Highclere Castle aka Downton Abbey is the show’s home setting for the Earl and Countess of Grantham and their three daughters. Located an hour outside of London on 1,000 acres in Newbury, the Victorian country estate was renovated in the 19th century in the Elizabethan Revival by Sir Charles Barry, who rebuilt the houses of Parliament. The Carnavon family has lived there since 1679.

Actors Hugh Bonneville and Elizabeth McGovern, who portray Robert Crawley/Earl of Grantham and his American wife, Cora/Countess of Grantham, greet visitors at the entrance of Downton. Many of the show’s interiors and exteriors are shot on location at Highclere.

Production designer Donal Woods (My Week With Marilyn) created the environs of Downton Abbey that he describes as two separate worlds under one roof —“above the stairs, which would always be rich, lavish, and elegant” and usually shot on location at Highclere. Below the stairs (servants’ quarters, offices, storerooms, kitchens) were built on a soundstage in West London.

“Some of the state bedrooms we built and dressed on a sound stage and matched the look of the opulent interiors of Highclere,” says Woods.

Shown above is actress Michelle Dockery as Lady Mary Crawley.

The Earl of Grantham with future son-in-law Matthew Crawley (played by actor Dan Stevens) at Highclere. The majority of the castle’s original furnishings are used along with cast members’ personal photographs and accessories added by the show’s designers.

Interiors were lightened up for season three as a contrast from the bleakness of the Victorian era and World War I. Above is scene-stealing Maggie Smith (who not only has all the best lines in the show but also delivers them with acid wit) as the Dowager Countess.

Photograph:  Copyright Carnival Film & Television Ltd.  
Photography by Joss Barratt, Nick Briggs, Giles Keyte, and Gary Moyes.

Actress Shirley MacLaine as Martha Levinson arrives at Downton Abbey.

In addition to the show’s production design, the props and costumes must be period perfect as well. Woods notes Martha’s arrival from America “brings a great gust of the modern age.”

Costume Designer Caroline McCall molded the Countess’s wardrobe to that of Queen Alexandra while Levinson’s clothes were less subdued and more modern than those of her English counterparts.

Production Designer Woods visited 40 houses in Britain before Highclere was selected. “We have all filmed in some of the great houses of Britain and we all respect and appreciate that they are full of priceless treasures and they are a family home,” he says. “The dining room [at Highclere] has a 14-foot-high painting by Van Dyck of King Charles I! Priceless!”

The grandeur of the castle with its magnificent arches and “High Elizabethan Style” is on full display in this aerial view of the salon from the gallery. Shown above is preparation of a scene of a hospital benefit at Downton Abbey.

Downton Abbey owes its rich production values to the original settings that are not always found in a typical television series. The show’s designers benefit from the high ceiling rooms filled with priceless paintings and furnishings.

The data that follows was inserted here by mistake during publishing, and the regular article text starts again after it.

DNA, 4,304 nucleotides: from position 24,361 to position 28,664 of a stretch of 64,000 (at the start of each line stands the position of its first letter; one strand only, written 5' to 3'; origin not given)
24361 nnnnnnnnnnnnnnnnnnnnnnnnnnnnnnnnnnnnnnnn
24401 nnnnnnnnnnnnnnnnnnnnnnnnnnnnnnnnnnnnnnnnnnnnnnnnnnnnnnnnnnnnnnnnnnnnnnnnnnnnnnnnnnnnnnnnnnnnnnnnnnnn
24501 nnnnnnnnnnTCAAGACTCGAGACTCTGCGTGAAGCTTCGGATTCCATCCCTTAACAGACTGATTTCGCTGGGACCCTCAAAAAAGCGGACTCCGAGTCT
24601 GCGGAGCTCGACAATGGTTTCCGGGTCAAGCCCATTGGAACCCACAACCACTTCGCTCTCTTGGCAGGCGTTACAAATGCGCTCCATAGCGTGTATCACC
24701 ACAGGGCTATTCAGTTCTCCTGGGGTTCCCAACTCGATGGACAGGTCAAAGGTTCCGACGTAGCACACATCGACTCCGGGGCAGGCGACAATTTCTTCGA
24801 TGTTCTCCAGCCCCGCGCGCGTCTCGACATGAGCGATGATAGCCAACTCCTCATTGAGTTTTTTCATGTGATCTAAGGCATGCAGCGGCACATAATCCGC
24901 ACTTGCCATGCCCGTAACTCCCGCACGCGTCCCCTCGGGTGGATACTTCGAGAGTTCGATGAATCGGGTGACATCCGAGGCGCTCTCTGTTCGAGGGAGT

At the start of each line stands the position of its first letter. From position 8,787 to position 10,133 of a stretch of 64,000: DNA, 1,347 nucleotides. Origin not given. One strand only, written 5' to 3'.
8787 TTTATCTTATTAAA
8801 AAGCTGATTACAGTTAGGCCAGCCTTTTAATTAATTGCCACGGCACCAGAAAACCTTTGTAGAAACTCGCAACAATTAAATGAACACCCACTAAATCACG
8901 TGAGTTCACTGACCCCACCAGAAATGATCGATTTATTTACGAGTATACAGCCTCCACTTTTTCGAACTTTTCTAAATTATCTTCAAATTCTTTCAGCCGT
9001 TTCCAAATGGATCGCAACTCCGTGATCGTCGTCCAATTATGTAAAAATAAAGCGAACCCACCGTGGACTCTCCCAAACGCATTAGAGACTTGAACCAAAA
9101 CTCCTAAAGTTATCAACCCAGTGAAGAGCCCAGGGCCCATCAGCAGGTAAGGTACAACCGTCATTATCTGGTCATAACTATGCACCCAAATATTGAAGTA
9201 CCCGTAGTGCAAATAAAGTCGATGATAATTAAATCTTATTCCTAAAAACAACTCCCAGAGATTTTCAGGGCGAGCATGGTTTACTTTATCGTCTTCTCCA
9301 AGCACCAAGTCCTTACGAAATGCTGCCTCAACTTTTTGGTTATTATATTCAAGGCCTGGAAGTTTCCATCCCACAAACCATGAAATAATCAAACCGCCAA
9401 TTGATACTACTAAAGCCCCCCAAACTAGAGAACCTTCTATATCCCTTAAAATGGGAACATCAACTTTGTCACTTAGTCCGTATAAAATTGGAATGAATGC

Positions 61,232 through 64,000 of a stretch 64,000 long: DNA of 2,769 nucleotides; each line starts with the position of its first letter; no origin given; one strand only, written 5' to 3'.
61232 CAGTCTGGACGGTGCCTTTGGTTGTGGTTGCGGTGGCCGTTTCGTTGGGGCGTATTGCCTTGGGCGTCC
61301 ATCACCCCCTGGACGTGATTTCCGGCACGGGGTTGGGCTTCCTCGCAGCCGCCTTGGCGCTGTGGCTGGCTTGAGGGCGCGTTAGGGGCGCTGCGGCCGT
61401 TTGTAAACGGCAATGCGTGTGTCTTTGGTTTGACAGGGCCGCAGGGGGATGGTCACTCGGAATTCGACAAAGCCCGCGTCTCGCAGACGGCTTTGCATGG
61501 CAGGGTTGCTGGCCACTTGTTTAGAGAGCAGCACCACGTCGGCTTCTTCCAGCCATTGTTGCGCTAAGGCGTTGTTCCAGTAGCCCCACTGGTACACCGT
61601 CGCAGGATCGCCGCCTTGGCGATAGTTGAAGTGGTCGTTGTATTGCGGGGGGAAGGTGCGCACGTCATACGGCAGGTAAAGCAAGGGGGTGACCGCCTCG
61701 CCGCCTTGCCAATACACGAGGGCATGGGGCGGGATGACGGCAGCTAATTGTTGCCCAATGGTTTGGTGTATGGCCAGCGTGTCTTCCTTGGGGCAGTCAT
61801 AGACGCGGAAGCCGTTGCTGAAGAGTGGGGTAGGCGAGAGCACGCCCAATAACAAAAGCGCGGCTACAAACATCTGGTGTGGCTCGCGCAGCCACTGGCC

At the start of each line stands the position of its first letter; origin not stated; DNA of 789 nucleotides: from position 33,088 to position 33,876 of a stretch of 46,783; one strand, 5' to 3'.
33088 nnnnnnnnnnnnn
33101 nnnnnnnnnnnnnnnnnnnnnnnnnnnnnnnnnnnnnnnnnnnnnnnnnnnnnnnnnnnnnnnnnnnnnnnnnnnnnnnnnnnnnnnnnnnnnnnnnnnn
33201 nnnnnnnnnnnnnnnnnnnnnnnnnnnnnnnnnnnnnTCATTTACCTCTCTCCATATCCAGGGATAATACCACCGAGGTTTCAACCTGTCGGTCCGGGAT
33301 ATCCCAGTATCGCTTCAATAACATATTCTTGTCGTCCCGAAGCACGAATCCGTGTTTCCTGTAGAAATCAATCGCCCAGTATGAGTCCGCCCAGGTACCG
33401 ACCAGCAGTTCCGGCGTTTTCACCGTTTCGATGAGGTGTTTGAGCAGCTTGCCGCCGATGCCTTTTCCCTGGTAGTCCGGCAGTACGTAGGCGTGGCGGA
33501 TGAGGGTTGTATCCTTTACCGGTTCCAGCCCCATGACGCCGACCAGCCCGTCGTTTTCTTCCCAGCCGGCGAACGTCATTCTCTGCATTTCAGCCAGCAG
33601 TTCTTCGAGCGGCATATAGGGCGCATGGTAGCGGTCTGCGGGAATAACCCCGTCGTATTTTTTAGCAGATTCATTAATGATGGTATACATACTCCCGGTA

Current residents Lord and Lady Carnavon estimate the castle has some 200 to 300 rooms—with 50 to 80 bedrooms!

Set decorator Judy Farr says the sofa (from a season two scene) was most likely from the reign of William and Mary. This copy was made by Victorians and reupholstered in the 1970s.

The influence of Downton Abbey can be seen in everything from fashion (Ralph Lauren’s 2012 fall collection) to a resurgence in English Country style interiors. Woods speculates fringe on lampshades could make a comeback.

Photograph:  Copyright Carnival Film & Television Ltd.  
Photography by Joss Barratt, Nick Briggs, Giles Keyte, and Gary Moyes.

Historical accuracy is key when designing a period drama. That often translates into the proper china and menus. Shown here is footman Alfred Nugent played by Matt Milne.

Photograph:  Copyright Carnival Film & Television Ltd.  
Photography by Joss Barratt, Nick Briggs, Giles Keyte, and Gary Moyes.

Eye on the details: a few period accessories used to create the world of Downton Abbey.

Photograph:  Copyright Carnival Film & Television Ltd.  
Photography by Joss Barratt, Nick Briggs, Giles Keyte, and Gary Moyes.

For a more in-depth look at the series, read the companion book The Chronicles of Downton Abbey: A New Era (St. Martin’s Press) by Jessica Fellowes and Matthew Sturgis. The lavishly illustrated tome gives a behind-the-scenes historical look into the ancestral home of the Crawleys.

Photograph:  Copyright Carnival Film & Television Ltd.  
Photography by Joss Barratt, Nick Briggs, Giles Keyte, and Gary Moyes.

Get an updated Downton Abbey decorating vibe—traditional, elegant, and always impeccable—in your own home.  Enjoy these rooms and ideas from the pages of Traditional Home.

You are here

Designing ‘Downton Abbey’

From the Editors of Traditional Home
Slide 1 Of Designing ‘Downton Abbey’
Slide 2 Of Designing ‘Downton Abbey’
Slide 3 Of Designing ‘Downton Abbey’
Slide 4 Of Designing ‘Downton Abbey’
Slide 5 Of Designing ‘Downton Abbey’
Slide 6 Of Designing ‘Downton Abbey’
Slide 7 Of Designing ‘Downton Abbey’
Slide 8 Of Designing ‘Downton Abbey’
Slide 9 Of Designing ‘Downton Abbey’
Slide 10 Of Designing ‘Downton Abbey’
Slide 11 Of Designing ‘Downton Abbey’
Slide 12 Of Designing ‘Downton Abbey’
Slide 13 Of Designing ‘Downton Abbey’
Slide 14 Of Designing ‘Downton Abbey’
Slide 15 Of Designing ‘Downton Abbey’
Slide 16 Of Designing ‘Downton Abbey’
Slide 17 Of Designing ‘Downton Abbey’

Historical accuracy is key when designing a period drama. That often translates into the proper china and menus. Shown here is footman Alfred Nugent played by Matt Milne.

Photograph:  Copyright Carnival Film & Television Ltd.  
Photography by Joss Barratt, Nick Briggs, Giles Keyte, and Gary Moyes.

Comments

Loading comments...